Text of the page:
Six days out from the election, the Liberal Party “launched” its campaign in Brisbane on Sunday, a final opportunity for Scott Morrison, trailing in the polls, to get a much-needed jolt of momentum.
After a campaign fought largely on attacks on Labor, Morrison tried to defy criticism of his government as being “policy light” with a suite of new announcements. Here’s a few of the key points:
Reinvest super in homes
First-home buyers will be able to invest up to 40% of their superannuation, up to a maximum of $50,000, to help purchase property.
“This is about increasing the choices available to you, within your super. It’s your money!” Morrison said.
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Using retirement savings to buy property has long been a policy objective of several Liberal moderates, most prominently backbencher Tim Wilson, who faces a tough battle against independent Zoe Daniel to retain the seat of Goldstein. But the idea has also faced intense opposition from many in the party since it was first floated in 2017.
Targeting older homeowners
Australians over the age of 55 who downsize their property will now be able to invest $300,000 from the proceeds of that sale into their superannuation fund.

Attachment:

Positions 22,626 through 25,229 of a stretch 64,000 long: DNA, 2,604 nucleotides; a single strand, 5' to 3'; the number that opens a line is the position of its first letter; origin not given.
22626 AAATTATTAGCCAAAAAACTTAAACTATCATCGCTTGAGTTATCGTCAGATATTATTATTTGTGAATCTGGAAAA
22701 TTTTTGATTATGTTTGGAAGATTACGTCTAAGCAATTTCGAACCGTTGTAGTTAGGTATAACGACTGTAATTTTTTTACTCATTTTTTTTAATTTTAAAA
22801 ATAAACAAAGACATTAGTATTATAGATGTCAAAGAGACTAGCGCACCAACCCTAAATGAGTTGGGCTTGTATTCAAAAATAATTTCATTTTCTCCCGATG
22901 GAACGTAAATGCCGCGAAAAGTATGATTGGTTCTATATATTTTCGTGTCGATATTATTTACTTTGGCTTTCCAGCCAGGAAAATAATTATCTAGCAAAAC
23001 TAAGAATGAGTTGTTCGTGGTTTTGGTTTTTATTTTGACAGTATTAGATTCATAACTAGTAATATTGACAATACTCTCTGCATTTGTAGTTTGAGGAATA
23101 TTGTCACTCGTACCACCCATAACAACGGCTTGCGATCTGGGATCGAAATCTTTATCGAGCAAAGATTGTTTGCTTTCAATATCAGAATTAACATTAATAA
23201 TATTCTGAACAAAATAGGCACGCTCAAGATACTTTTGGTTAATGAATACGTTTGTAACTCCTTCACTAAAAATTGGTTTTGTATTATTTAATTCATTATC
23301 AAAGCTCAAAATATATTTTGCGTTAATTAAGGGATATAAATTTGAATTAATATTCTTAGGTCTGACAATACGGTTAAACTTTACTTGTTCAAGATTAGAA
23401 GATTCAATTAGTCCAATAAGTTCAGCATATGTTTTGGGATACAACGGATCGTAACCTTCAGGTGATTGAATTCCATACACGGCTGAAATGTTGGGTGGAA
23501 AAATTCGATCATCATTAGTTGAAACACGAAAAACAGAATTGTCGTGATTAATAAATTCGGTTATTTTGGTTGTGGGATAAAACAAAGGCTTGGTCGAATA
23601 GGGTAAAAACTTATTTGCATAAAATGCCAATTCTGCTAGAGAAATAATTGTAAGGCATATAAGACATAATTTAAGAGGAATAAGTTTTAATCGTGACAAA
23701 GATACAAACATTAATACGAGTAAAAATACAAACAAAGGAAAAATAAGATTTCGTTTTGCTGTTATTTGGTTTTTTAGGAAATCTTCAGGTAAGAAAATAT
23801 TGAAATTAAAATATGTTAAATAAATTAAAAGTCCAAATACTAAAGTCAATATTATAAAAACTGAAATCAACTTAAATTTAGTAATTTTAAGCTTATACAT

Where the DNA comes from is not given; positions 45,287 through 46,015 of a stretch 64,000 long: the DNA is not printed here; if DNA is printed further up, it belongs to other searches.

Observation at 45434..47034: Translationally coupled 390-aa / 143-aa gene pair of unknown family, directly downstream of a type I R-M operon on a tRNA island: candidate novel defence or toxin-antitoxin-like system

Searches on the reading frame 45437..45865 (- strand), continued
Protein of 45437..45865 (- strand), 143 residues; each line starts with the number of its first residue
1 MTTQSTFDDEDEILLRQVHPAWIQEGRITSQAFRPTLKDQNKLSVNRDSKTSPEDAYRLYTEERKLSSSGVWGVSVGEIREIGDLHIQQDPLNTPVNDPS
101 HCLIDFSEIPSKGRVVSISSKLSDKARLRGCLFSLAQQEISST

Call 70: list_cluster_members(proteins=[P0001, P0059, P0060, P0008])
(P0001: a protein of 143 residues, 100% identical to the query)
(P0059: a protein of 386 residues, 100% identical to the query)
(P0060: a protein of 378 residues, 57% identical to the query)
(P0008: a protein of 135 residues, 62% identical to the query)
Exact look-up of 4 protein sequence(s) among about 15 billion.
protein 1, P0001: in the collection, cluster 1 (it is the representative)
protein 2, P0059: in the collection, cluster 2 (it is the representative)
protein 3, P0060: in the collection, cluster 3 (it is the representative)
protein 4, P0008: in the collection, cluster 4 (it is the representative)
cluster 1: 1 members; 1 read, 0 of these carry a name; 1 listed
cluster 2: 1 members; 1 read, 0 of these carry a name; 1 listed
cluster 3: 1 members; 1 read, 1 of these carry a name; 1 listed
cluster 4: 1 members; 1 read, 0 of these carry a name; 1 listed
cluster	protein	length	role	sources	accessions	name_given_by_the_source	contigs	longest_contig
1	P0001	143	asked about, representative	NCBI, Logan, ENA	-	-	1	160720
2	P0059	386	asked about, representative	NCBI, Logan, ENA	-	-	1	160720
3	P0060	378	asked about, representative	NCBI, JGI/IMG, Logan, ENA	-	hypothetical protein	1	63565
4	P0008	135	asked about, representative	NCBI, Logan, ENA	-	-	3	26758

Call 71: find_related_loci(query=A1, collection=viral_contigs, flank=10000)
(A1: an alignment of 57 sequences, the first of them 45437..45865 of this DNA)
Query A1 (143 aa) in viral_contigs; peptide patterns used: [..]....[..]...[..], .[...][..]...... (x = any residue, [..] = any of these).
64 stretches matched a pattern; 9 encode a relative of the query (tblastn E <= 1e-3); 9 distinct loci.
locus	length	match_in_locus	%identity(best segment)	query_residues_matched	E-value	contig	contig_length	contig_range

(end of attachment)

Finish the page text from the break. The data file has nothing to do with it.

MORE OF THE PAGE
The proceeds of the sale will be exempt from the pension assets test for two years rather than one.
“Labor always wants to put the government at the centre of everything. We want to put you and your family at the centre,” Morrison said.
Cancer centre for Queensland
The key health policy announcement of the launch was a $375 million investment in a new cancer centre in Brisbane.
“We will have established a national network of comprehensive cancer centres in government,” Morrison declared.
“This is only possible when you can deliver a strong economy. Because otherwise just talking about stuff, you can’t deliver it without that.”
Jobs, jobs jobs
No new policy announcements here, but the PM spent a lot of time talking about jobs, taking any opportunity to talk up Australia’s low unemployment numbers.
“Nothing fires up my heart more than young people getting in jobs,” he said.
The government plans to create 1.3 million more jobs, including 450,000 in the regions.
“Just think about that! We are approaching a point in this country where everyone who has the capacity and desire to work can get a job! A job!”
The missing pieces
Unsurprisingly, given the party’s bitter divisions on this issue, the words “climate change” didn’t appear once during the campaign launch. The closest we got was one sentence from Morrison spruiking the government’s plan to reach net zero emissions by 2050 through “technology not taxes”.
Women’s issues were only mentioned in passing. There was brief reference to “protecting women from violence and abuse” as well as money for endometriosis research and cervical cancer screening.
This article was first published by Crikey.